7. Be Cautious When Using Flash
Natural lighting is going to be your best friend when it comes to horse photography. It’s not recommended to use flash near horses because this could spook them and turn their mood around very quickly. Try scheduling these shoots during the early morning hours if possible.
Keep in mind that some horses may be accustomed to camera flashes, especially if they are show horses or participate in sporting events. If you must use flash, speak to the horse’s handler about how to best handle the situation. You may have to take some time to get them comfortable with the flash before the real photography can start.
8. Learn to Direct the Horse
You are going to need to provide some direction during the shoot. These animals are large, so there are going to be certain limitations placed on you during the shoot. As mentioned above, you need to get to know the horse and make sure they are comfortable with your presence. That way you can help direct them more easily.
If you have a horse that is a bit more reserved around you, communicate with the handler about how to best direct the horse when you are needing to set up an ideal shot.
9. Capture Images of the Ears Up
One of the most important aspects of animal photography is capturing them with their ears straight up. This doesn’t just go for horses, but for most animals that you will put in front of your lens.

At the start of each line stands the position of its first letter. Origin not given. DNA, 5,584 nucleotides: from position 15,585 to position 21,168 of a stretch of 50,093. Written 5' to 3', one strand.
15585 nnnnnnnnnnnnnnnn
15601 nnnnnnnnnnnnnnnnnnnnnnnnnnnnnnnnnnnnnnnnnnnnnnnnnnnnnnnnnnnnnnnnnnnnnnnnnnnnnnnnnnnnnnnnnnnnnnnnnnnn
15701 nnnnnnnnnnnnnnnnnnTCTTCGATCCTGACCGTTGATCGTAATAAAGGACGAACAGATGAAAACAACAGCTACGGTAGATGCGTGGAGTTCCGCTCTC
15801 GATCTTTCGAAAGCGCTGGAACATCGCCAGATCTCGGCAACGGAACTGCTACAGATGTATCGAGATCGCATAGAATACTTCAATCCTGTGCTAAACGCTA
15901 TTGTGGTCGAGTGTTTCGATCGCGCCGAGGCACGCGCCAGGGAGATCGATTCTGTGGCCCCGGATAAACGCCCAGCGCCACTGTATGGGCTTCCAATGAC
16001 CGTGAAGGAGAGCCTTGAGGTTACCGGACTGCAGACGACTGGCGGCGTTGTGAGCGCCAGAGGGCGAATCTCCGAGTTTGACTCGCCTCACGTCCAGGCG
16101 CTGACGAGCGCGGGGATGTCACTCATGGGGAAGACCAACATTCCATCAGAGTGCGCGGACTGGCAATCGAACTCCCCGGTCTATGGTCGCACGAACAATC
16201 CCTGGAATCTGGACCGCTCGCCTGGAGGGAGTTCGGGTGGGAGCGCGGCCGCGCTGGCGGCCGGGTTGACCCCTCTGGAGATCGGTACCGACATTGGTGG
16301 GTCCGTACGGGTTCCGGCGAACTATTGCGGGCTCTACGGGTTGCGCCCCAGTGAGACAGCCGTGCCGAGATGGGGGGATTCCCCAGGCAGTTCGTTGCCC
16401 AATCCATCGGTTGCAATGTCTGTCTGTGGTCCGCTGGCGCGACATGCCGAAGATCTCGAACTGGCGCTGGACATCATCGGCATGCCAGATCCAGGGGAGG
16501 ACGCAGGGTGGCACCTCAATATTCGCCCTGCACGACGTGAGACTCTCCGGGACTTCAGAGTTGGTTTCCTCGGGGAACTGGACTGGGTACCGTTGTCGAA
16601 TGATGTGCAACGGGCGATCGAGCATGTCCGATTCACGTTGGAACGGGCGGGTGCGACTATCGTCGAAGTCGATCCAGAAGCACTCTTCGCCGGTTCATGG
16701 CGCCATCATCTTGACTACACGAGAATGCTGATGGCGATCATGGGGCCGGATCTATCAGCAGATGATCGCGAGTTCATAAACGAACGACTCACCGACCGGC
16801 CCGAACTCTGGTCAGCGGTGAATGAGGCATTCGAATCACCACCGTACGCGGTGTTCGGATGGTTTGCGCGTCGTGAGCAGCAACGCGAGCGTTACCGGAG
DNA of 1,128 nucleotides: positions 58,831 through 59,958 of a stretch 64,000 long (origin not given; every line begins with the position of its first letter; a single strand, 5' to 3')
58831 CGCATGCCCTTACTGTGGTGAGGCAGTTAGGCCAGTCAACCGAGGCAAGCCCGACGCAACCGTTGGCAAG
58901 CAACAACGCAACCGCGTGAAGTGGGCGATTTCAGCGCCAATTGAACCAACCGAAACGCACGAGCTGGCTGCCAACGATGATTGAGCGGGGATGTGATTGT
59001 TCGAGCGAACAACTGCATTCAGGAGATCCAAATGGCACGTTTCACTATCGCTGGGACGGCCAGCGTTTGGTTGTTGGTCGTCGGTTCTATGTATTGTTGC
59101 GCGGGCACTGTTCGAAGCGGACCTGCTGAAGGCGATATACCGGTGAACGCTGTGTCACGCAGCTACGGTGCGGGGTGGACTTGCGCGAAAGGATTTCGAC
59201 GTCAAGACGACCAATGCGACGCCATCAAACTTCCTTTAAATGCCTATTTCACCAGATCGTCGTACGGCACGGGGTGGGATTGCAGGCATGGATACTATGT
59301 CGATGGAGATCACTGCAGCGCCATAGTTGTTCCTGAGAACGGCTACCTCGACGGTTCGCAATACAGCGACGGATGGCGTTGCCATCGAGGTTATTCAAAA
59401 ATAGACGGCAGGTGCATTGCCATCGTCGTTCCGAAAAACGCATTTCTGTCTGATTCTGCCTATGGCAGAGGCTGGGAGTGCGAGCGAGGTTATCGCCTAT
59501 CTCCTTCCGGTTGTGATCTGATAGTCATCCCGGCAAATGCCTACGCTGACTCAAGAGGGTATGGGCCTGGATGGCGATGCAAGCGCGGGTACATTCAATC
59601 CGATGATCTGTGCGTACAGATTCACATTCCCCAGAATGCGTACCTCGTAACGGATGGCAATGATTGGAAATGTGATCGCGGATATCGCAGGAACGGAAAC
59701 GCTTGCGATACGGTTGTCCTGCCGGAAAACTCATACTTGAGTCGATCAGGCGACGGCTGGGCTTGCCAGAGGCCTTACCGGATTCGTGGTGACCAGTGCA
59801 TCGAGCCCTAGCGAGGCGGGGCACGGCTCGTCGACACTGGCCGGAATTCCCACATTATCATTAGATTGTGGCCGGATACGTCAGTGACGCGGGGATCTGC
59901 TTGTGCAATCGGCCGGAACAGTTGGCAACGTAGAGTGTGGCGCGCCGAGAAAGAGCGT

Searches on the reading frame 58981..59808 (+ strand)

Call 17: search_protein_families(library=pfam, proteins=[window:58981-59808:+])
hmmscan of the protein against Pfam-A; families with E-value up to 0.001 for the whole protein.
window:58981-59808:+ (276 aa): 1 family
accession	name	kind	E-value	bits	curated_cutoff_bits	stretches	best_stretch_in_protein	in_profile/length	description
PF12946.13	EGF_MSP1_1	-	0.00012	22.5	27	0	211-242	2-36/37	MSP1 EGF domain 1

When the horse’s ears are erect and facing forward, it means they are alert and focused. This look best compliments the animals and truly captures their beauty and confidence.
There are plenty of things you can do to get those ears up, like making clicking noises, showing them treats, or even rustling around a little. You don’t want to spook the horse while you are trying to get its attention, so make sure you understand its limits first.
10. Keep Style in Mind for the Shoot
Just like you would do for any photo shoot, you want the style to match up. It doesn’t have to be perfect, but if you are photographing a horse and its rider, ask the rider to wear colors that will compliment any of the tack being worn by the horse.
Ultimately, you want everyone to be satisfied with the photos and since preferences are unique to the individual, this is something to discuss long before the shoot is to take place.
11. Take Both Portraits and Action Shots
When you are prepping for your photo shoot, consider doing a combination of portraits and action shots to truly capture the essence of the horse. Horse shows and competitions may be the ideal place for action shots, and you can also capture them in motion while they are being ridden.